Euro 2020 Special
 

Revisiting the Last Time England Won a Test Series in India

A Test series in India is a gruelling task for any visiting nation and not much is expected from the away team as the home team is so dominant in their own conditions. However, in 2012-13, England led by Captain Alastair Cook went against all odds to put up a masterclass on how to win a Test series in India. 

Winning a Test in the subcontinent is in itself a phenomenal achievement but winning a Test series in India is almost unheard of. In November 2012, an exciting England team came to India to face a squad who was undergoing a transitional phase as the likes of Rahul Dravid, VVS Laxman and Anil Kumble had moved on from international cricket and new faces in Cheteshwar Pujara, Virat Kohli and Ravichandran Ashwin were looking to make a mark at the highest level.

England on the other hand had a settled team with decent international experience. In Alastair Cook, Kevin Pietersen, Ian Bell, James Anderson, Graeme Swann and Matt Prior they had stalwarts of English cricket and players who will go down in their history as top cricketers. Here we take a look at what it takes to win a series in India by revisiting England’s 1-2 win from the 2012-13 tour. 

 

PROPER TECHNIQUE AGAINST SPIN

Players who can judge the length of the ball quickly and go right back or right to the pitch of the ball against spin have a chance of scoring runs in Indian conditions. In the 2012-13 series, England had Alastair Cook, Kevin Pietersen, Jonathan Trott and Matt Prior who did exactly that. All had different techniques but the gist of it was the same. These four finished as the top five run-getters in the series and that tells you the dominance England had over India in the series.

Along with a proper defensive technique, it is imperative that batters play spin proactively. If you let the spinners bowl at you constantly then one ball is bound to do something out of the rough and that will have the number of the batsman. So rotation of strike and smashing the bad balls to the boundary is the key to putting pressure back on the Indian spinners. 

On the red soil at the Wankhede Stadium in Mumbai, England out-batted India on a rank turner.  They came into this match 1-0 down in the series and there were talks about a possible whitewash. With their backs against the wall, captain Alastair Cook and Kevin Pietersen put on a masterclass on how to play spin and put together one of the best partnerships ever in Indian conditions. Pietersen, in particular, was lethal against the spinners and scored 186 with a strike rate of almost 80. KP credits Rahul Dravid for his newfound technique as the latter sent him an email on how to play spin in a post DRS world. Seems like KP implemented each and every word of the email effectively and Indians were on the receiving end of something special. Maybe some of the current English batters need to go through that email thoroughly.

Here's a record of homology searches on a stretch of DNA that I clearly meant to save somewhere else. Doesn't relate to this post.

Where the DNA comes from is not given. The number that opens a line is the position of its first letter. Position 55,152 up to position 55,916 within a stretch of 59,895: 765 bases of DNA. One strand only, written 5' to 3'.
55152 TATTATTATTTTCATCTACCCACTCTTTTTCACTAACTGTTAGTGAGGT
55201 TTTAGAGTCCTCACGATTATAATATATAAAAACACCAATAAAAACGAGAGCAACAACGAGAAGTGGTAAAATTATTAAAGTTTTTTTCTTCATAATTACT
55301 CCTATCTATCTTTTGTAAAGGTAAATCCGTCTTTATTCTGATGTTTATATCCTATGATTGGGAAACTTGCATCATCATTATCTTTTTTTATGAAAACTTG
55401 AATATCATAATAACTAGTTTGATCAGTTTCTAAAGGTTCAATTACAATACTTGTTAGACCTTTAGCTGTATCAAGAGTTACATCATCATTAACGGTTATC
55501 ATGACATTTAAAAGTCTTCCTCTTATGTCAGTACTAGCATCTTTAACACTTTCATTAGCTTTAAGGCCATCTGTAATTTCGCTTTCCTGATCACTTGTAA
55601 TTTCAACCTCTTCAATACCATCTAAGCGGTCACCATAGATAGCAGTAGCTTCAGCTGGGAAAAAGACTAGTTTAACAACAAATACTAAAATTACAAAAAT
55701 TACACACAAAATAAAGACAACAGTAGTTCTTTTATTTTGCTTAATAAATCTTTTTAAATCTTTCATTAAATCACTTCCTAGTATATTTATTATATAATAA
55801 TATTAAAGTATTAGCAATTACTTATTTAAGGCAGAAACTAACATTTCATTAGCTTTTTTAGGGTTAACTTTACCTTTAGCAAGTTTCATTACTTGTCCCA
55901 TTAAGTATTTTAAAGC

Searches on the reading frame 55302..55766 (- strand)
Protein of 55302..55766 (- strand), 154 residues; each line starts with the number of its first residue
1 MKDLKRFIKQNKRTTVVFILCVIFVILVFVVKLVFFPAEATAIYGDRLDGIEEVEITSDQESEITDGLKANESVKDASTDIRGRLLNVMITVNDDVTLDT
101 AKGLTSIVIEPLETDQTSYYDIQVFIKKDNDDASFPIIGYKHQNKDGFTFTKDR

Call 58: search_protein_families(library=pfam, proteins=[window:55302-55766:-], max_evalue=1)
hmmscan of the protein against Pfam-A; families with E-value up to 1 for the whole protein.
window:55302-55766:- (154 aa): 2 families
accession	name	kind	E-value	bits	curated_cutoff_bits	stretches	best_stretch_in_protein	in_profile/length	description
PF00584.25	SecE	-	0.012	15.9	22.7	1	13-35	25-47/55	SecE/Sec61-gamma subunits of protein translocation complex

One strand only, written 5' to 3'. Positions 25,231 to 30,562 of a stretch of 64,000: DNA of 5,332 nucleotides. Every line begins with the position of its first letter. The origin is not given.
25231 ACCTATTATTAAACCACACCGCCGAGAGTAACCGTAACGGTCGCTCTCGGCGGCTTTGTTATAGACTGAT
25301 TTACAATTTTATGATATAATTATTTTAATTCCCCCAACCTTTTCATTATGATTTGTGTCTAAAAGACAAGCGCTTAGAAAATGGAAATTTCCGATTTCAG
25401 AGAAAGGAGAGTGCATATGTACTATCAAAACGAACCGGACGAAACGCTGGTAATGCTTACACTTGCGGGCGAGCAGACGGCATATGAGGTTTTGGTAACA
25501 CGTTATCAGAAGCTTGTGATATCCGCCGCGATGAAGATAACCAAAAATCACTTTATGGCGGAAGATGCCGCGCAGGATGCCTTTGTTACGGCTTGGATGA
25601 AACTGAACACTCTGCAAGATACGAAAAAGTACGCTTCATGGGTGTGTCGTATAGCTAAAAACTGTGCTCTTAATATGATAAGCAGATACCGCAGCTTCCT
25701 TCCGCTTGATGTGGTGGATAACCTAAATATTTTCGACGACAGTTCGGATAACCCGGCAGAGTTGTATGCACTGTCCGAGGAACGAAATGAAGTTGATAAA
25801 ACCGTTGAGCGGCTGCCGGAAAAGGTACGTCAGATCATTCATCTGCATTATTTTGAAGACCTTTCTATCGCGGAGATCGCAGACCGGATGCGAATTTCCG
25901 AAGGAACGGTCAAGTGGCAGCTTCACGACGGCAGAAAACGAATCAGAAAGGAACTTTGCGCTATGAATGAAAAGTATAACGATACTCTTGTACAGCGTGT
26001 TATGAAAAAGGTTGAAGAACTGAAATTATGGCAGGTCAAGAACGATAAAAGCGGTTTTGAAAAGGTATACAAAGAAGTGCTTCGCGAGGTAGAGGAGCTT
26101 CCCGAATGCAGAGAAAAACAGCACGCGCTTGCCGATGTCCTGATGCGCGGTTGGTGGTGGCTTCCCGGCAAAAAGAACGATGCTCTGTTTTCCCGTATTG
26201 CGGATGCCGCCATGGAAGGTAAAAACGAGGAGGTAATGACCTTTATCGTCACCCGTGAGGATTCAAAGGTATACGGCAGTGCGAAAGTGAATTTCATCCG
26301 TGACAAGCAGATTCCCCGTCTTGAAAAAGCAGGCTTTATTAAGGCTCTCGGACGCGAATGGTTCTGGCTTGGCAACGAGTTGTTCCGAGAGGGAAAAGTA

TWO TOP-CLASS SPINNERS

For any overseas team to win a Test series in India you need to have quality spin bowlers who’d take the majority of wickets in the series. England were blessed with precisely that as Graeme Swann who is regarded as one of the best off-spinners of the recent times paired with Monty Panesar, who was in the form of his life during the series. 

Panesar wasn’t included in the first Test team and England dearly missed a second spinner option in that Test and were on the receiving end of a loss. They included him for the remainder of the series and he outbowled each and every bowler in that series. The pace at which he was bowling was the key along with pinpoint accuracy. He gave the Indian batters no loose balls and tested their defensive technique to the T.

Graeme Swann actually finished the series as the joint-highest wicket-taker of the series with 20 scalps to his name and Monty joined him with 17 wickets in just three matches. The duo was top class in the series and actually schooled the Indian spinners on how to bowl in their own conditions. 

 

A REVERSE SWING SPECIALIST

The lion share of the wickets has to be taken by the spinner in Indian conditions but at the same time, a quality reverse swing bowler is a must if a team is to win a Test series in India. England had exactly that in James Anderson who had a point to prove in subcontinental conditions. He exploited reverse swing beautifully and picked up an important tally of 12 wickets in the series. At Eden Gardens, Kolkata, on a pitch which offered something to the seamers, James Anderson picked up key wickets of Sachin Tendulkar, Virat Kohli, MS Dhoni and Yuvraj Singh across both the innings and set that Test up beautifully for the visitors. 

At Nagpur, which was the slowest pitch of them all, Anderson went one step further and picked up a four-wicket haul and rattled the Indian top-order. He won the Man of the Match Award in that Test and England scripted their first Test series win in India after 27 years.

 
Read: Axar Patel to Sundar: Who Can Replace Jadeja in INDvENG Series?

 

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